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Guardianship?

Any comments on the pro's and con's of state appointed guardianship?

An update: my mom accused us of all kinds of horrid things on 1 Dec, told us to never call or come over again, etc. Called us twice more during the month to accuse us again. We did call her doctor to let them know and contacted a neighbor to watch over her. Mom is unable to drive, cook much, understand her bills, etc. without help.

The Adult Protective Services called us, they had visited with my mom and determined that she is not able to live alone without aid, has clear signs of dementia and paranoia but at this stage she's not a danger to herself. Considering her hatred of us, the APS figured it might be difficult for us to enact the POA and take care of her. They recommended that we consider a state appointed guardian. Sounds good but it also sounds very expensive.

I want my mom to be safe but the emotions involved are pretty bad. What do you think?
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State regulations vary, but in my area once adult protective services "suggests" a guardianship it is an inevitability. A hearing is set up in surrogate court and the court appoints both an attorney for the patient and an investigator. It pays for as relative to visit surrogate court and ask to see the pro se (free) attorney for advice. At this point they will ask if you have an attorney. If you say yes they will refuse advice. Always say NO.  Adult protective services then shows up with a form for a relative to sign covering certain costs. They hint that without such a signature the care might be less than optimal. They fib. Every guardianship is different, and there can be a co-guardianship, although the court appointed guardians will fight this. Usually the "guardian" is only required to interface with the patient twice a year. All the patient's assets, bank accounts, house, etc. will be used to pay the attorney, investigator and for nursing care. Thus if there is a joint bank account it pays to get everything out. When the patient's assets go below $1,500 the state takes over payment to the guardian. The procedure is "sequestered" but a relative has "standing" and may attend. Proceedings are informal. At the time a relative may make one or more "motions" to the judge. A motion is a "simple one line request for the judge to do something asked". A motion should be made for at least one relative to be permitted to access all medical records, specifically psychiatric records, and for a nursing home to interface with this person insofar as treatment, rehab and care. At this time a motion may be made for the patient to be remanded to a specific nursing home or one within a certain geographic area. Like in the marriage vows this is a time to "speak now or forever hold your peace". Many of the guardians get kickbacks or have a financial interests in a specific nursing home. Surprise!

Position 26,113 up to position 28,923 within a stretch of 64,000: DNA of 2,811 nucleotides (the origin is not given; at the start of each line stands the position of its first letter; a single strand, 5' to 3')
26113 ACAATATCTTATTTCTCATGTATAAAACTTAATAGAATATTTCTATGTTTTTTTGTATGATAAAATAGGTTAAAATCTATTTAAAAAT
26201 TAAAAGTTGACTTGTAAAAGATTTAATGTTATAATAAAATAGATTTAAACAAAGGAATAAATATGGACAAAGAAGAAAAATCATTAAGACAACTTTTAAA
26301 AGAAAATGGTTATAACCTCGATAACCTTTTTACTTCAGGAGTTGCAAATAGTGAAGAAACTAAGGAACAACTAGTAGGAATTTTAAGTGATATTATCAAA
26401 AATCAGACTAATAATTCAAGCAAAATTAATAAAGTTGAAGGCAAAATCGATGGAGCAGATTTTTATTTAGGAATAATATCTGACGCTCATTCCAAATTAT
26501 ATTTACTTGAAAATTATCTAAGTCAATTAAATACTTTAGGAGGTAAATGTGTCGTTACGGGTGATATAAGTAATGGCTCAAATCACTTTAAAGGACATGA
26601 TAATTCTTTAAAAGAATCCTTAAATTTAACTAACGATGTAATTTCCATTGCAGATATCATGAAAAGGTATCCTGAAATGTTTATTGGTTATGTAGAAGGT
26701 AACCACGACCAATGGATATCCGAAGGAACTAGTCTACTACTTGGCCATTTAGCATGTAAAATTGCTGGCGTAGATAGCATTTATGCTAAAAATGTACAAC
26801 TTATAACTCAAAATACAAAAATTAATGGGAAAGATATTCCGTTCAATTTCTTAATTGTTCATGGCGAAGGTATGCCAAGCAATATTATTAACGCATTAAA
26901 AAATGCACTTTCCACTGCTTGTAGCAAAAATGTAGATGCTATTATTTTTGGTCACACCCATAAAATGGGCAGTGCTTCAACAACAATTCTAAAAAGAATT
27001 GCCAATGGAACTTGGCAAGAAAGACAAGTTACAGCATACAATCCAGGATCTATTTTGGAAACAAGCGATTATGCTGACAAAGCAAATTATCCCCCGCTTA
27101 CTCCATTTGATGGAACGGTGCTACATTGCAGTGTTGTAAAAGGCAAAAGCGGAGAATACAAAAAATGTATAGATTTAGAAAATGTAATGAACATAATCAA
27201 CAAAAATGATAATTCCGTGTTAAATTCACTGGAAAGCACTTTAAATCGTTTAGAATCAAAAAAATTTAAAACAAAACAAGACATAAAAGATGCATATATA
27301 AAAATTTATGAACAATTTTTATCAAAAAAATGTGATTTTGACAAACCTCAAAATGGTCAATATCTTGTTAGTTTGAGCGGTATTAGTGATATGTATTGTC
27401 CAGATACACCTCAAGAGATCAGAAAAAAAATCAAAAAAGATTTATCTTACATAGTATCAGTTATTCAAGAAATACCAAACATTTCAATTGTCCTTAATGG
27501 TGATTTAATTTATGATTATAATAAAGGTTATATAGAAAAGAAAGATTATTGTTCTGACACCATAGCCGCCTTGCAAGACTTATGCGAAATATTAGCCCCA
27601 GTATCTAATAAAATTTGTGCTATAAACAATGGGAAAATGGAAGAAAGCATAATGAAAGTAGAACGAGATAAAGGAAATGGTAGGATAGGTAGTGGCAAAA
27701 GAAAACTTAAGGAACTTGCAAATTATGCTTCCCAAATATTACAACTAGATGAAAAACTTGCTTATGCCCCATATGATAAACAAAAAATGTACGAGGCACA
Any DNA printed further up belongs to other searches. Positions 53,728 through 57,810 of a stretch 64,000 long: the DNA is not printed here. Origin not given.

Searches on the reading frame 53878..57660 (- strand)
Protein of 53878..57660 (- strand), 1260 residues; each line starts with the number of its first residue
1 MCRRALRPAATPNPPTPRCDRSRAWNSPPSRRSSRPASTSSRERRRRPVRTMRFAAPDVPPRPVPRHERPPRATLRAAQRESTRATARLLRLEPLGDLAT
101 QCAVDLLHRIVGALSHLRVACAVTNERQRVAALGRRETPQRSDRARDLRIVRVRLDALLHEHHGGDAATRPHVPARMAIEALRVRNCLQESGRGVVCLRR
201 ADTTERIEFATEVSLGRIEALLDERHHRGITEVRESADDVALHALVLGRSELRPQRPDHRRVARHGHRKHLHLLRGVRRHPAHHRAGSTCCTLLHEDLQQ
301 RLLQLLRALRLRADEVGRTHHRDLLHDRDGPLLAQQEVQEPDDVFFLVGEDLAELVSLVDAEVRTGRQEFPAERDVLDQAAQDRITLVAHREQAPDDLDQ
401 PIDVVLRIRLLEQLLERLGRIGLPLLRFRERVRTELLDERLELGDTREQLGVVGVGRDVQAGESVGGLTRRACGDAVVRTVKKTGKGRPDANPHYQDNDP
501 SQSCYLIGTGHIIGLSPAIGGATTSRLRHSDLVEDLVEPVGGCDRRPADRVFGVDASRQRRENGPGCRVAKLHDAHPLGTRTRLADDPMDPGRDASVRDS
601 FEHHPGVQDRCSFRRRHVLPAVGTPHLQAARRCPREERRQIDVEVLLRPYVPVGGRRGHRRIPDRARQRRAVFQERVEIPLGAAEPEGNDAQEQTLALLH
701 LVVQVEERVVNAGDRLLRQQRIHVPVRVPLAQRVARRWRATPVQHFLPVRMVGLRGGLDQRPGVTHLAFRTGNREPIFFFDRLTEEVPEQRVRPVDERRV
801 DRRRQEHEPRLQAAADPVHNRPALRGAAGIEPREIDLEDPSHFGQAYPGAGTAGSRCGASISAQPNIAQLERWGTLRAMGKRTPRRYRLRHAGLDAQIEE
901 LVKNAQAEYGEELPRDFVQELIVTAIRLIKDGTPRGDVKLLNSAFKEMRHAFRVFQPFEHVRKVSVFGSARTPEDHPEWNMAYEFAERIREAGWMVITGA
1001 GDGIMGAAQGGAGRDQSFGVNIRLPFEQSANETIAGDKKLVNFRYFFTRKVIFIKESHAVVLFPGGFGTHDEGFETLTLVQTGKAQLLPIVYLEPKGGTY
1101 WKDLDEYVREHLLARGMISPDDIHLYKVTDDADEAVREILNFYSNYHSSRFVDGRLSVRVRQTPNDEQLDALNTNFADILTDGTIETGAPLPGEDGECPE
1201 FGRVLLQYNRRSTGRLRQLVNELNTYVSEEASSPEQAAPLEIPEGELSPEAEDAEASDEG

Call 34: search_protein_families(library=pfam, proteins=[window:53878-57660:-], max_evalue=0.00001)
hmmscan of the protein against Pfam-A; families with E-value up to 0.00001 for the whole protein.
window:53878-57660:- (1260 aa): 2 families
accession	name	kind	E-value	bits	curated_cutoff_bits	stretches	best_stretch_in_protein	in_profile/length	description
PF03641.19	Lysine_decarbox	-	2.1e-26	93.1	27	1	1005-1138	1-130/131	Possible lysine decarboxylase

You bypass the guardian by making a motion to the judge for a specific home. Furthermore, many homes will not accept a patient with certain psychiatric disabilities. The reality is, when they get such a patient they are sedated. It's called a "chemical straightjacket". Zombie city. I have probably been in over 200 nursing homes over the decades in three states.  Some are magnificent. Others reek with the stench of urine and feces. Most states publish a list of violations of every home you may access before making a decision. When in a nursing home the patient's family physician is not allowed to treat or be involved. I get around this by having a physician visit as a "friend" and then conduct an examination. I have obtained independent psychiatric evaluations in this manner, and when these are submitted to the court the nursing home and that guardians generally go nuts.
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My opinion of state appointed "guardians" is that the community should consider what the French did to their soldiers during the first world war. That is shoot-every-other one to "encourage the others". This is a VERY complex situation and it revolves around the fact there may be a conservatorship and a guardianship, which are different animals, and the both them may be "shared" by two people. I have been involved with several of them and not one has been worth the high explosives to send them to the moon. It's a big racket. They set up "non-profit" guardianships and through political connections get appointments. There are several law books out concerning guardianships and you need to buy one. I have been involved with seven guardianships (rescuing helpless elderly women from their clutches) and the idea that these court appointed guardians are altruistic angels of mercy is a fantasy. (Remember that line: "we're from the government - we're here to help you") One I am dealing with has a class sixty siren and (illegal) red light on his car, a hip-knife, flare-gun, a shoulder-knife, a stun-gun, gun-permit, sixteen patches certifying he is an underwater rescue expert and CPR instructor,  and a fire and police buff with deep-seeded psychiatric problems. Oh yeah. A masters in social work he got by sending in box-tops. He bills $150 an hour. Taken from the life-savings of the person under guardianship. He was appointed because of his religious affiliations and political connections and founded a "non-profit" guardianship. Mental cases seem to be attracted to guardianships like flies on cow poo. In another case with another woman, the court appointed a conservator. The conservator runs interference because the woman has issues revolving around her daughter (hates her), and takes care of seeing the woman gets medical and psychiatric care, but the daughter retains all control over the finances and selection of a nursing facility if she need go there. This conservator bills $50 an hour. One big problem with the state guardianships is that they will only approve care through a state certified care provider. The guardian then fired the excellent part-time caregivers (charging $10 an hour) I had set up for the woman to enable her to live at home and insisted that only those from visiting nurse or a licensed care provider could be used ($40 per hour), allegedly because "I'll be liable for insurance purposes if anything happens". This caused he woman to be placed in a nursing home. The "guardian" then threatened to have an order of protection issued against ANYONE who spoke in the nursing home about getting the woman out. Meanwhile he threw out her personel belongings and thousand of pages of her writings (he said they had bedbugs).